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A cloud-based brain connectivity analysis tool

Summary

With advances in high throughput brain imaging at the cellular and sub-cellular level, there is growing demand for platforms that can support high performance, large-scale brain data processing and analysis. In this paper, we present a novel pipeline that combines Accumulo, D4M, geohashing, and parallel programming to manage large-scale neuron connectivity graphs in a cloud environment. Our brain connectivity graph is represented using vertices (fiber start/end nodes), edges (fiber tracks), and the 3D coordinates of the fiber tracks. For optimal performance, we take the hybrid approach of storing vertices and edges in Accumulo and saving the fiber track 3D coordinates in flat files. Accumulo database operations offer low latency on sparse queries while flat files offer high throughput for storing, querying, and analyzing bulk data. We evaluated our pipeline by using 250 gigabytes of mouse neuron connectivity data. Benchmarking experiments on retrieving vertices and edges from Accumulo demonstrate that we can achieve 1-2 orders of magnitude speedup in retrieval time when compared to the same operation from traditional flat files. The implementation of graph analytics such as Breadth First Search using Accumulo and D4M offers consistent good performance regardless of data size and density, thus is scalable to very large dataset. Indexing of neuron subvolumes is simple and logical with geohashing-based binary tree encoding. This hybrid data management backend is used to drive an interactive web-based 3D graphical user interface, where users can examine the 3D connectivity map in a Google Map-like viewer. Our pipeline is scalable and extensible to other data modalities.
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Summary

With advances in high throughput brain imaging at the cellular and sub-cellular level, there is growing demand for platforms that can support high performance, large-scale brain data processing and analysis. In this paper, we present a novel pipeline that combines Accumulo, D4M, geohashing, and parallel programming to manage large-scale neuron...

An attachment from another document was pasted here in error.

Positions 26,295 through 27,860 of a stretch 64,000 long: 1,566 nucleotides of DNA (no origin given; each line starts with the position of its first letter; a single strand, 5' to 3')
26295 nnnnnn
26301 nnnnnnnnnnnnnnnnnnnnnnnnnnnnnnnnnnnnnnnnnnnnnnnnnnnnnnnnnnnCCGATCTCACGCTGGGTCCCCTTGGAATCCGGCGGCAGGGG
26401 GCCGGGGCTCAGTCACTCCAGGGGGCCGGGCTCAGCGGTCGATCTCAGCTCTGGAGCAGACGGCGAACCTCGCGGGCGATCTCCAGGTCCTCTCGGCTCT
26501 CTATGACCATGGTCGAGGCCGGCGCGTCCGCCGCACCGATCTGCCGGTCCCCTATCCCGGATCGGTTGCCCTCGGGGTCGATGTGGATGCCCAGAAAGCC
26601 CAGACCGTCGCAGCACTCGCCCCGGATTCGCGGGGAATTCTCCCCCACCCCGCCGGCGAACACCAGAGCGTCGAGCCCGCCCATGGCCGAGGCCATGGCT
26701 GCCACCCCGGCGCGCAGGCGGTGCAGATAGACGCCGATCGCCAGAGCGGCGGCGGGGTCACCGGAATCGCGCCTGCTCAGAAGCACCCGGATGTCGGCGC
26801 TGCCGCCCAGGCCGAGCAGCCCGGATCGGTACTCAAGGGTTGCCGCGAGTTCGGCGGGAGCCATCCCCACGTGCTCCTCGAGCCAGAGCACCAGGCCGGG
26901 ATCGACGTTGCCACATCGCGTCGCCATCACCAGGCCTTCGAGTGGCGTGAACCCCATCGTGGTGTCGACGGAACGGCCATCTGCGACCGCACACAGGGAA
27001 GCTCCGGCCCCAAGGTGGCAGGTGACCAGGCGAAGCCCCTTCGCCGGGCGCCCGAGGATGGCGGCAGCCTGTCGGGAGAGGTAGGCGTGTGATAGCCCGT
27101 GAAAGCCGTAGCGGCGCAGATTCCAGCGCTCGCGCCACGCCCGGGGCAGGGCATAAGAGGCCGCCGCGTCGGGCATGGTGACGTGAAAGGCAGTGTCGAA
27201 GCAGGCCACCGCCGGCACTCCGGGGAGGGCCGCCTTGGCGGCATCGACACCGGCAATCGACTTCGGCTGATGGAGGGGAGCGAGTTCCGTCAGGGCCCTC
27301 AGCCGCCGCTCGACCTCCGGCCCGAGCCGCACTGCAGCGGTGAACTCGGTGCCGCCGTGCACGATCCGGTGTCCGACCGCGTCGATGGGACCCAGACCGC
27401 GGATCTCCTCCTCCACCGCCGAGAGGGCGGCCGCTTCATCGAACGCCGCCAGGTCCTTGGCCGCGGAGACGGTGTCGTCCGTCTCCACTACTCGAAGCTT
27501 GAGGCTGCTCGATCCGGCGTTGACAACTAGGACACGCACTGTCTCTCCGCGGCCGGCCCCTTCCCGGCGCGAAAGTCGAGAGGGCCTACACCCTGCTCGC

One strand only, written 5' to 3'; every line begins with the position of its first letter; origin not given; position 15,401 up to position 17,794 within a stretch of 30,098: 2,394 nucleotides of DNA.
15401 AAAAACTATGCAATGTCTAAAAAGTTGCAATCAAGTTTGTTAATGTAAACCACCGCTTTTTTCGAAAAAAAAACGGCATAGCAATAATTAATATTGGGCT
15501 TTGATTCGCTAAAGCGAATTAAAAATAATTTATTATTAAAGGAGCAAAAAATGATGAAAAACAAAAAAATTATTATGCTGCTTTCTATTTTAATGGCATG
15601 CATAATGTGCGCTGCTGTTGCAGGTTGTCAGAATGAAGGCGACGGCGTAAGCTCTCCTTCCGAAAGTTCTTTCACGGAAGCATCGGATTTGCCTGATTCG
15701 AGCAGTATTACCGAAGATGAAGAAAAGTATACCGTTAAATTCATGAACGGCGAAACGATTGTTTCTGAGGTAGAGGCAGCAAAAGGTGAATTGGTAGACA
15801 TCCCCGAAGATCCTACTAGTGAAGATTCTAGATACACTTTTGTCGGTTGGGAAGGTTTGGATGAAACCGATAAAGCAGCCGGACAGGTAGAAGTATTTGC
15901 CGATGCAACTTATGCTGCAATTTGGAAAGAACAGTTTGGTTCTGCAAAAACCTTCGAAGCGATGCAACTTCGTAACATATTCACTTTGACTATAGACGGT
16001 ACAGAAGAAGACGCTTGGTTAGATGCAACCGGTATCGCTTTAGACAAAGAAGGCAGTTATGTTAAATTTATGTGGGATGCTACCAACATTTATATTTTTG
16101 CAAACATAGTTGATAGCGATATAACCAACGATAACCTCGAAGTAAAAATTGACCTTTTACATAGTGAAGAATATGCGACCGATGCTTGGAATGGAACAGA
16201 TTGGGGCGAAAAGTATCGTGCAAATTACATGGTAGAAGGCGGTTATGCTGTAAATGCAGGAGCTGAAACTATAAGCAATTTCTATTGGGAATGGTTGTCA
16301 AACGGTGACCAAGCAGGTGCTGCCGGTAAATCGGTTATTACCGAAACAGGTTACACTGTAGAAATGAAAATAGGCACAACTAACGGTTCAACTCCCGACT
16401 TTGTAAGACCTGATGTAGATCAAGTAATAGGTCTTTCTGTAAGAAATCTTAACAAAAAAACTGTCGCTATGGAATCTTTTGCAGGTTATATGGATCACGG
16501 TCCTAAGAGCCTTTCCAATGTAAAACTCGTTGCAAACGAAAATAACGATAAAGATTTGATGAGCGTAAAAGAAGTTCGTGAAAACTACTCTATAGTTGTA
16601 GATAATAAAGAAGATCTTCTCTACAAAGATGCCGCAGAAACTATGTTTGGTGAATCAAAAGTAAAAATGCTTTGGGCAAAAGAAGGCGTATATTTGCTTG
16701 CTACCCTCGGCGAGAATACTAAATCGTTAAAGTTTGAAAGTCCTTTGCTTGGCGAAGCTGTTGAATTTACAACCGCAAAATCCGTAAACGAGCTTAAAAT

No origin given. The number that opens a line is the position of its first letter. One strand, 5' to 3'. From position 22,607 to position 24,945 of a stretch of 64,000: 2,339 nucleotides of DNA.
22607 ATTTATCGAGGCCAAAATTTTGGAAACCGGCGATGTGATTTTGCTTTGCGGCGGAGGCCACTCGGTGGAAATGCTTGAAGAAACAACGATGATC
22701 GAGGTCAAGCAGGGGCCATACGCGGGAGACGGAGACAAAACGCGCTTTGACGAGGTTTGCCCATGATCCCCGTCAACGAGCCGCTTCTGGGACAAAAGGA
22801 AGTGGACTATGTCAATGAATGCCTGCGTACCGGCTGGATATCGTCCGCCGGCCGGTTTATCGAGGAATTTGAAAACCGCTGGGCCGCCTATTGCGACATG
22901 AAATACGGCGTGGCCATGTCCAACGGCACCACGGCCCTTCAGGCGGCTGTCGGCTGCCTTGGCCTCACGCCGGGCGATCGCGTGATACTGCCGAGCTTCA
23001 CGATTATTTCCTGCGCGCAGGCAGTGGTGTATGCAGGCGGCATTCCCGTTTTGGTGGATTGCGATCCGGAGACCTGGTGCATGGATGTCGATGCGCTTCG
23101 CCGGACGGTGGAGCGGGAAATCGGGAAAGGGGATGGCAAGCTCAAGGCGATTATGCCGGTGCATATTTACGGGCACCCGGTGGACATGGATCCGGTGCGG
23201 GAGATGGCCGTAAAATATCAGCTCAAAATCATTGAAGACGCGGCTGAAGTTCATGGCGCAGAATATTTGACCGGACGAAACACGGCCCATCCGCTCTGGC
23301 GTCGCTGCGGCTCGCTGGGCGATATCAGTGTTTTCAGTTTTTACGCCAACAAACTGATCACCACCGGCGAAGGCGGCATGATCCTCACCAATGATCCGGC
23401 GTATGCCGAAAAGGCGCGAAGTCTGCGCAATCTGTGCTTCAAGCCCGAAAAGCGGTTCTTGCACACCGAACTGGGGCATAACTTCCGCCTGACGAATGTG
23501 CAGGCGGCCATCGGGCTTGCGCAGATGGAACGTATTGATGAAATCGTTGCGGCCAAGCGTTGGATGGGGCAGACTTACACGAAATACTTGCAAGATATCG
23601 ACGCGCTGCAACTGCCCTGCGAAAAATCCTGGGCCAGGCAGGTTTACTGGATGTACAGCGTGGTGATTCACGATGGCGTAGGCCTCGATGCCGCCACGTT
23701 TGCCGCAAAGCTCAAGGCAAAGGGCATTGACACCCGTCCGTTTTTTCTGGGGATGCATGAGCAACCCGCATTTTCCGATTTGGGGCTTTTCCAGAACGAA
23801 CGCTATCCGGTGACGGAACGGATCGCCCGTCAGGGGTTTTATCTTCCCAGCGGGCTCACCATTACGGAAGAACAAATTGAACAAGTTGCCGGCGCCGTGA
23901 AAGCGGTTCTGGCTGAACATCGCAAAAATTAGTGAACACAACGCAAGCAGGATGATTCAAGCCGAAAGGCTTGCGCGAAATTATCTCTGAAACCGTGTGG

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Benchmarking SciDB data import on HPC systems

Summary

SciDB is a scalable, computational database management system that uses an array model for data storage. The array data model of SciDB makes it ideally suited for storing and managing large amounts of imaging data. SciDB is designed to support advanced analytics in database, thus reducing the need for extracting data for analysis. It is designed to be massively parallel and can run on commodity hardware in a high performance computing (HPC) environment. In this paper, we present the performance of SciDB using simulated image data. The Dynamic Distributed Dimensional Data Model (D4M) software is used to implement the benchmark on a cluster running the MIT SuperCloud software stack. A peak performance of 2.2M database inserts per second was achieved on a single node of this system. We also show that SciDB and the D4M toolbox provide more efficient ways to access random sub-volumes of massive datasets compared to the traditional approaches of reading volumetric data from individual files. This work describes the D4M and SciDB tools we developed and presents the initial performance results. This performance was achieved by using parallel inserts, a in-database merging of arrays as well as supercomputing techniques, such as distributed arrays and single-program-multiple-data programming.